South London Shorts exists for two reasons: to show great films made by independent filmmakers and (through crowdfunding) make sure that more great independent films get made. Every month for an entire year we will show a selection of intriguing, challenging, and exciting short films curated by the team at South London Shorts. Every penny we receive from the community that comes to watch these films is re-invested into making one amazing film at the end of this year. South London Shorts is an entirely not-for-profit, community-lead endeavour. Because of this, it’s our community who gets to decide where the money goes.
Matthew Toffolo: What is your Film Festival succeeding at doing for filmmakers?
Niall Trask: We’ve given over 100 filmmakers the chance to see their film shown in front of fresh eyes and a chance to gather feedback afterwards. I think that it can sometimes lead to constructive criticism, but more importantly encourages them to show what has worked. Also, I’d like think we’ve given our audience an impetus to go out and out and make films themselves. We show a huge variety of films, never constrained by the budget, the approach, or the subject. Most importantly though, the festival was started out of our own frustrations in obtaining budgets for short films when they are seen as the way into the “industry’’; we’re the only short film night that funds films and we recently awarded £3.5k to an independent filmmaker based up in Edinburgh, Wayne Mazadza.
MT: What would you expect to experience if you attend the festival this year (2017)?
NT: Eclectically curated films, from all over the world including one student film from a Goldmiths University (with whom we’ve recently begun a partnership with), a wildcard film from me (usually fairly out-there) at a great venue: we couldn’t be happier with the Montpellier in Peckham.
MT: What are the qualifications for the selected films?
NT: The three of us decide on the content and we all have quite different tastes. We pick a handful each and then start building a programme out of our mutual favourites until they sit together nicely. We’ll sometimes chuck in an early short from an established director if we feel like it!
MT: Do you think that some films really don’t get a fair shake from film festivals? And if so, why?
NT: Personally, I think films are overlooked because of their budgets. If you serve up a delicious meal, who cares what condition the plate is in?! We make a real effort to consider everything submitted to us. Also, I think women are under-represented as directors. We’ve had nights where every film we’ve screened has been made by a woman, and not even realised until afterwards; maybe this says something about our selection process which differs from other festivals?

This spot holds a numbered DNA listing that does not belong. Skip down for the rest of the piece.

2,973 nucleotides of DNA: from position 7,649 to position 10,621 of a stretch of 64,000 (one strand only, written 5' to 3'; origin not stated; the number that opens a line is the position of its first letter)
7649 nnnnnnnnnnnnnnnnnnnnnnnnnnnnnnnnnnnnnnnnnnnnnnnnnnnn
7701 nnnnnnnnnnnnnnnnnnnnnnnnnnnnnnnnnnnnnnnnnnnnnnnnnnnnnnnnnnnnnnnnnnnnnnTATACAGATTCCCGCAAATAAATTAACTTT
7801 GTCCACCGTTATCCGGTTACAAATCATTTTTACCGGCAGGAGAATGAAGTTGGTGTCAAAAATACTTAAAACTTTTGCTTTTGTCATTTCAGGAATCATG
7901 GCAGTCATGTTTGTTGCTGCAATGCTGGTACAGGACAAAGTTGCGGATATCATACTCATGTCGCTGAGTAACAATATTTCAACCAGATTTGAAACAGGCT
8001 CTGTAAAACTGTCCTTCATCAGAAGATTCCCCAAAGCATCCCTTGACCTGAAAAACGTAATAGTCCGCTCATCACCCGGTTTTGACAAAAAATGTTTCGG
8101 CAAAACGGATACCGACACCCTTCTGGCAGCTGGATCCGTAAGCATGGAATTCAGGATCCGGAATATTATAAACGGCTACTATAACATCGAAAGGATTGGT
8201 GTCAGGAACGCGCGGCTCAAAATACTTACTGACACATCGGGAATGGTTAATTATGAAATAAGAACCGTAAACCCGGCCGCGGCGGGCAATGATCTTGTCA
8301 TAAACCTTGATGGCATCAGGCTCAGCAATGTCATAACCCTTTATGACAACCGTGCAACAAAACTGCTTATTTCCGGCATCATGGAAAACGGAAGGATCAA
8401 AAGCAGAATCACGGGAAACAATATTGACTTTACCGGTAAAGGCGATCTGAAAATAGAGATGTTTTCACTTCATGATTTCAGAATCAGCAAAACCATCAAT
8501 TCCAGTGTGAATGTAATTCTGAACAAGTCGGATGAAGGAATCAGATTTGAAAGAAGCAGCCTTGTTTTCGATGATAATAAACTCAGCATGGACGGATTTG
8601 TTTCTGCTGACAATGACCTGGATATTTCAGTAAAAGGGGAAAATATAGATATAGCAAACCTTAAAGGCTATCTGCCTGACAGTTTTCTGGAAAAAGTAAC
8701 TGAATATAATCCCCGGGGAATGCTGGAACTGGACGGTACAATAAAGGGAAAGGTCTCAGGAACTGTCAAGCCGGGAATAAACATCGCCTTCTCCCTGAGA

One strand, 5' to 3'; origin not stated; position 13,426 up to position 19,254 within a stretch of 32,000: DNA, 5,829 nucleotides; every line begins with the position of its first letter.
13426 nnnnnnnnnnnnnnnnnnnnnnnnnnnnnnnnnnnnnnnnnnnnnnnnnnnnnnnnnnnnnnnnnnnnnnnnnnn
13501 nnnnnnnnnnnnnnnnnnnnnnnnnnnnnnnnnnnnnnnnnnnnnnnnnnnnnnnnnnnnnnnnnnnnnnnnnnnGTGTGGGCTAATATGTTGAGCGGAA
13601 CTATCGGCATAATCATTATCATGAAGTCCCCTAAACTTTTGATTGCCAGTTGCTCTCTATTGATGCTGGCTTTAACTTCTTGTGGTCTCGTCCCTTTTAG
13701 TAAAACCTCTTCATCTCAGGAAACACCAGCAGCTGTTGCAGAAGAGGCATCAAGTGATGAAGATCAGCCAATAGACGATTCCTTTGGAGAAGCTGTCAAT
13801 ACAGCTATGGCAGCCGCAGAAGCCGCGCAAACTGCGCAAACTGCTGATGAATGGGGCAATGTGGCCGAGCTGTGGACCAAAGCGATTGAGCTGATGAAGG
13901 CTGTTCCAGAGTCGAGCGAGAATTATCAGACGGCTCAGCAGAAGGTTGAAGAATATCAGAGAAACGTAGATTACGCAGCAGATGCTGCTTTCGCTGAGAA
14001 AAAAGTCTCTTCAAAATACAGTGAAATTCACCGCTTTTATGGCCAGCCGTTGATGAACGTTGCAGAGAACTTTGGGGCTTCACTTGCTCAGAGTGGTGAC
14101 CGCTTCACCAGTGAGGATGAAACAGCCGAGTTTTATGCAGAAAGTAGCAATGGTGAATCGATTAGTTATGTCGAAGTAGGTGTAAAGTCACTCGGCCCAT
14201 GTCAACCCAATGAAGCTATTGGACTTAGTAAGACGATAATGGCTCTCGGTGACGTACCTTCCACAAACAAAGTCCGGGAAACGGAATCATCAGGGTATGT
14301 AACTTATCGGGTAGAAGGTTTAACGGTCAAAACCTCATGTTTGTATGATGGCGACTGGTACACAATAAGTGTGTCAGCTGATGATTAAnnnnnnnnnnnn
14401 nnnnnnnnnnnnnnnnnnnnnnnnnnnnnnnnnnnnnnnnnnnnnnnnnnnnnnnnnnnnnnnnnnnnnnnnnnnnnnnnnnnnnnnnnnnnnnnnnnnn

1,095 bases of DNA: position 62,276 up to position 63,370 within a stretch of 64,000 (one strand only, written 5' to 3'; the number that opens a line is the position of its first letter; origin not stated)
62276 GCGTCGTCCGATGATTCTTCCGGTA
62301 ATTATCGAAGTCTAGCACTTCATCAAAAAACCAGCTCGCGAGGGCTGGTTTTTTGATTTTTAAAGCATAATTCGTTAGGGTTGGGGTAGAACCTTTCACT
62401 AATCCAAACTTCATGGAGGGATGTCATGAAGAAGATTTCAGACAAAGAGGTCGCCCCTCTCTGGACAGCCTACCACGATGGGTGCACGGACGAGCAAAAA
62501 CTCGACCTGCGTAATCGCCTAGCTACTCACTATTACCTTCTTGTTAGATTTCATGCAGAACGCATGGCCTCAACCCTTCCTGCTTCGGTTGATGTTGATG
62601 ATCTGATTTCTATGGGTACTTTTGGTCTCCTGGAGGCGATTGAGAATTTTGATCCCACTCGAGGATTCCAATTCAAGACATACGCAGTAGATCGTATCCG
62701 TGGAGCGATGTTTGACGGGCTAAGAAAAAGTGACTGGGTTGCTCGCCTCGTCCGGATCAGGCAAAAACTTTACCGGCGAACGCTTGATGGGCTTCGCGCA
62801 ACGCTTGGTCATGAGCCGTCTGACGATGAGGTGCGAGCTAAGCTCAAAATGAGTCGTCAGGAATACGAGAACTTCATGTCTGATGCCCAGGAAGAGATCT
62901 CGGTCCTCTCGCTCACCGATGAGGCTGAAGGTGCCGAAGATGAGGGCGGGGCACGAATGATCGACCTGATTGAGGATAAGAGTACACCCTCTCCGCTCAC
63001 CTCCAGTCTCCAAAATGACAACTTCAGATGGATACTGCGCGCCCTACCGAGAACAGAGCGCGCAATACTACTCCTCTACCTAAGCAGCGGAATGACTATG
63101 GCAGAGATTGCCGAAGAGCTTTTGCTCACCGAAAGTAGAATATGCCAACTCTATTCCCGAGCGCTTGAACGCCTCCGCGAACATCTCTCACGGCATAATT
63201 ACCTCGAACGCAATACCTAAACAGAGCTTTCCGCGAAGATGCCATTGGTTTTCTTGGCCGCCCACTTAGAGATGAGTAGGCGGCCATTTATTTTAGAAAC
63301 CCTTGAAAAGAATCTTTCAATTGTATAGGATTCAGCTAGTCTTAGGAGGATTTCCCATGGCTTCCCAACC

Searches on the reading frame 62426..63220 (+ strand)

MT: What motivates you and your team to do this festival?
NT: We experimented with an idea: a film night that funds films, and it worked. We just want to keep building. But genuinely, I look forward to the event more and more every month. I enjoy the social side of it, and seeing people’s work. We take no money from it, just the experience.
MT: How has your FilmFreeway submission process been?
NT: Using FilmFreeway really changed the way we run and has boosted our submission pool to no end. It’s easy to use, it’s a fair price, and it seems to be the platform most filmmakers use to exhibit their work right now.
MT: Where do you see the festival by 2020?
NT: I hope we’ll have fully launched as a production company and will be getting more people’s projects of the ground. We’d love to screen in multiple venues across South London too; maybe do a few every month.
MT: What film have you seen the most times in your life?
NT: Boring answer, sorry: Withnail & I.
MT: In one sentence, what makes a great film?
NT: Coach Gordon Bombay returns to manage the Mighty Ducks… joking… A good story in a well captured environment that reminds me I’m a human being.
MT: How is the film scene in your city?
NT: Living in South London I feel excited most of the time; there’s a demand for DIY filmmakers such as myself and we’re surrounded by lots of different communities – of people motivated to create. Whether it’s music videos, comedy sketches, shorts, or features. Our night is about championing your art form.
NIALL TRASK is an Anglo-American, raised in Suffolk and now based in Brixton. Niall studied film, spent a few years travelling and working in the Art Dept. on films, whilst building a portfolio of his own work on the side. Highlights include a video collaboration with Animal Collective, extensive touring as a VJ for Middle Eastern-psychedelic band Flamingods and directing left-field short films. Niall is now represented by OB Management as a music video director and works as a freelance VJ, Editor & Production Designer.
Interviewer Matthew Toffolo is currently the CEO of the WILDsound FEEDBACK Film & Writing Festival. The festival that showcases 20-50 screenplay and story readings performed by professional actors every month. And the FEEDBACK Monthly Festival held in downtown Toronto, and Los Angeles at least 2 times a month. Go to www.wildsound.ca for more information and to submit your work to the festival.